Channeling resources for electric co-ops

Excerpt of a speech by NRECA International’s Sr. Vice President Dan Waddle, delivered at the 2024 NRECA International Luncheon.

When we talk about who we are — we often refer to ourselves as a rural development organization that supports community electrification through the cooperative business model, focusing on rural community growth and prosperity.

Achieving economic growth

The challenge throughout our program has been to determine how to achieve economic growth. We all know from direct experience that economic prosperity doesn’t happen unless the right conditions are put into place to support it. And it’s now always clear what those conditions are, and what precisely is needed.

But we do know that capital is needed – significant capital for many purposes. Indeed, at its core, electrification expansion is about capital – building human capital in rural communities to organize, govern, and manage vitally important businesses – and organizing capital that is needed to build infrastructure, finance working capital needs – and to finance the conversion from mechanical to electrical energy.

While productive use programs that finance the conversion to electrical machinery remain an important element of our program today, the primary emphasis remains on supporting electrification expansion. While there has been significant progress in electrification expansion in Latin America and many countries in Asia, electrification rates in many countries in Sub-Saharan Africa remain below 50% – and for some less than 10% of rural people have electric service.

Channeling resources for cooperatives

What has become clear is that there are two primary business models that the focus of electrification expansion. Grid expansion is in almost all cases managed by government-owned utilities that own and operate grid infrastructure. Off-grid electrification is the province of private developers who invest in solar mini-grids and small solar home systems. The cooperative business model is rarely considered as a solution.

The difficulty with the present approach is that many government utilities are unable to borrow the funds needed to expand service to increasingly remote areas, while private, off-grid investors focus their investments on more affluent areas with relatively high population density. More remote, less affluent communities are left to wait – just as was the case in the United States in the late 1930s before the REA program began.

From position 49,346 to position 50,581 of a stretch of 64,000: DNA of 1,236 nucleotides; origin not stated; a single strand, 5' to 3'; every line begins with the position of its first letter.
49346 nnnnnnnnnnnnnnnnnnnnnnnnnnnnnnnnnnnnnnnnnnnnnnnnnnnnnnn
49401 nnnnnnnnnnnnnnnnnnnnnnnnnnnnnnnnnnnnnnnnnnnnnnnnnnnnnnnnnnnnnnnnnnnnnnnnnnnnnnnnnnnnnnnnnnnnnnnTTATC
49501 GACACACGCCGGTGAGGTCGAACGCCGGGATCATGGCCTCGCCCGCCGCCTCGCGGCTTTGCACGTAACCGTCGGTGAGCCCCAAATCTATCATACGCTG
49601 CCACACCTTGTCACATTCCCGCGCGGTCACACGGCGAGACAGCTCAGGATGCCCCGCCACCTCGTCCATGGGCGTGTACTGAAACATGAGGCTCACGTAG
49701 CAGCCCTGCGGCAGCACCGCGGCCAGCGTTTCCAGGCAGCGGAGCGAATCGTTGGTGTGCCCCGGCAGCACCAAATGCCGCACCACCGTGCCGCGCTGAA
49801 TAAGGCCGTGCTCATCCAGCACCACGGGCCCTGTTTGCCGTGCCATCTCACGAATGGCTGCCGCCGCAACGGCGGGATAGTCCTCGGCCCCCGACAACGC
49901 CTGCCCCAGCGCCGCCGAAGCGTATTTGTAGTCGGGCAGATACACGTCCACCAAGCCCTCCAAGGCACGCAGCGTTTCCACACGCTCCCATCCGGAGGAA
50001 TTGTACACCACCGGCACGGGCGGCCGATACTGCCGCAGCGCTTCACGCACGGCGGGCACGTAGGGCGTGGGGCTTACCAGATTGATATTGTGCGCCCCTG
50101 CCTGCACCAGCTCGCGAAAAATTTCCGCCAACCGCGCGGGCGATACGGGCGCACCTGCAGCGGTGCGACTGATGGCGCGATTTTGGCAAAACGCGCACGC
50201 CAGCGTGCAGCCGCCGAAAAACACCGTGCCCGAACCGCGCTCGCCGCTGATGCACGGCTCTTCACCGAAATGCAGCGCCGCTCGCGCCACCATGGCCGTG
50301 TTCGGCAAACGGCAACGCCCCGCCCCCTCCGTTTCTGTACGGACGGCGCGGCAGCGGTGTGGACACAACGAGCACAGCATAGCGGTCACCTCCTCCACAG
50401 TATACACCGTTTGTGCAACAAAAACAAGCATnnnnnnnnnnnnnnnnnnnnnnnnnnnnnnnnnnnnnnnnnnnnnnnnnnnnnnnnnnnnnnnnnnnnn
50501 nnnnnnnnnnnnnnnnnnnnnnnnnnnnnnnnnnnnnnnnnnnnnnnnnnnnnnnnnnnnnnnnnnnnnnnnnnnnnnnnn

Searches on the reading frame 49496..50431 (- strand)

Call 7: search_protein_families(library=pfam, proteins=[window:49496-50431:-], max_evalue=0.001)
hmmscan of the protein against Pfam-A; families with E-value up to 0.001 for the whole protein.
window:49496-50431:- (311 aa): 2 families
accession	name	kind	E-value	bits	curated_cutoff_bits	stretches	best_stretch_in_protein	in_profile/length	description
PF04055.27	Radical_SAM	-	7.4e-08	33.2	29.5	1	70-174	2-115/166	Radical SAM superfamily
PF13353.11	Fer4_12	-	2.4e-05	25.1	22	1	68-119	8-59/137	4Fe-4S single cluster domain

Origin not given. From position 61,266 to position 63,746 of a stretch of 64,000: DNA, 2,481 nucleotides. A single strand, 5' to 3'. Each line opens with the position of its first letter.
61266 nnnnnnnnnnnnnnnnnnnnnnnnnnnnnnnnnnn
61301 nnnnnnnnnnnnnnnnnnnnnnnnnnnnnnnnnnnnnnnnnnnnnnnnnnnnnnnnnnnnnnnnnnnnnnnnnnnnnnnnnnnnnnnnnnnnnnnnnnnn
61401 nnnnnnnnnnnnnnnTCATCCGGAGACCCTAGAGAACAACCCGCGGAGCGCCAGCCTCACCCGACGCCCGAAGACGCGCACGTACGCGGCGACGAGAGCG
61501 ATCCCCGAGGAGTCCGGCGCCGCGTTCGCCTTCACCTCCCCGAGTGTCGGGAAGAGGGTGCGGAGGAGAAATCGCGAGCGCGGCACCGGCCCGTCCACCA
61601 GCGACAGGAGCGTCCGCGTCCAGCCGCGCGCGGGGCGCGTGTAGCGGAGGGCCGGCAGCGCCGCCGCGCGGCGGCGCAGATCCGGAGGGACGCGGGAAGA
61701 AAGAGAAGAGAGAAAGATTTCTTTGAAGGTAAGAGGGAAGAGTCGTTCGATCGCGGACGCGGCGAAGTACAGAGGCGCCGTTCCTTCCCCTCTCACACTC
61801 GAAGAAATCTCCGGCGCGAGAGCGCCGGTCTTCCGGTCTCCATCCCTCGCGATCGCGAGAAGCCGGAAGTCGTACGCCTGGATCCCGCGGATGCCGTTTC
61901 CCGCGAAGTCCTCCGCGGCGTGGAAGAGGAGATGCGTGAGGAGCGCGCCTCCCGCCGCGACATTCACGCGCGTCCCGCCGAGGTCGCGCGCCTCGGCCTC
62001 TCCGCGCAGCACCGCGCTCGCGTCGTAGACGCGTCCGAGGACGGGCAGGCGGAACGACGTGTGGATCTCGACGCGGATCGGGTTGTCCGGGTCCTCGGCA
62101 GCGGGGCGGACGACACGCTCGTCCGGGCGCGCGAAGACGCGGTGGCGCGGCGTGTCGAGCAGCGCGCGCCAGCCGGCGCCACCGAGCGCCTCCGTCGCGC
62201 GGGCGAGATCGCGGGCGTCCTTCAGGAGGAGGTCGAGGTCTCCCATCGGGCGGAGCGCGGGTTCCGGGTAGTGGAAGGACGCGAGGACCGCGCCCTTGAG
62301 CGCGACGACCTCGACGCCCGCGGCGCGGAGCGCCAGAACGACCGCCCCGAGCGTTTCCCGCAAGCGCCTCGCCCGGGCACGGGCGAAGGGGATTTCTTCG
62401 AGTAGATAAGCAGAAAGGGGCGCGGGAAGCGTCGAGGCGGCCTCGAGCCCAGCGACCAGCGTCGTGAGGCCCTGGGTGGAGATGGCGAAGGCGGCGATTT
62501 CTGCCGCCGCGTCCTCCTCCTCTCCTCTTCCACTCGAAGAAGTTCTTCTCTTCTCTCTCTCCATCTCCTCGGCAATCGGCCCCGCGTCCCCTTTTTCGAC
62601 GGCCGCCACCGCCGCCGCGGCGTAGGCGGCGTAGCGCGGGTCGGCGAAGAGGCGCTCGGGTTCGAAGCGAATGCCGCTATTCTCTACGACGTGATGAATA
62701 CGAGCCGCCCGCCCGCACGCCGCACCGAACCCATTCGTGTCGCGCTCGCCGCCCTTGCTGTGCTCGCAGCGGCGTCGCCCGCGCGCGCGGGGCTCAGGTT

The cooperative business model arose out of the need to organize community self-interest, where market dysfunction failed to channel resources where they are needed. We believe that cooperatives need to be part of the solution to expand electrification access in Africa, and we are searching for the means to channel financial resources where they are needed as well as to convince our partners that this model has an important role to play to contribute to energy solutions for rural communities.

Cooperatives as engines of economic growth

We know that electric cooperatives can become engines of community economic development. We know from direct experience how they can succeed even when there is little initial experience and capacity to establish and manage utility operations. We know that creating a utility that employs community members has the direct impact of training a cadre of local professionals and tradesmen that would otherwise not have the opportunity to gain this essential career experience. And we know that once reliable electric power is provided, local businesses can use this resource to improve productivity, offer new services and generate more income for themselves and their employees.

But financing is needed.

Our goal this year and going forward is to find additional sources of capital to support cooperatives in Zambia, Malawi, Liberia, Nigeria and elsewhere in Africa. Our goal is to find resources from the international donor, philanthropic and development community, in coordination and collaboration with our local partners such as the Zambia Rural Electrification Authority.

Electrification expansion has taken huge steps forward, but there is much work left to be done, and we’re committed to do it. As always, we will turn to you, our cooperative family for your continued support in spirit, ideas, knowledge, and yes, may ask you to continue to contribute to this worthy cause. I’m confident that if we work together to find solutions, we will keep the momentum going and build electric cooperatives that can last generations.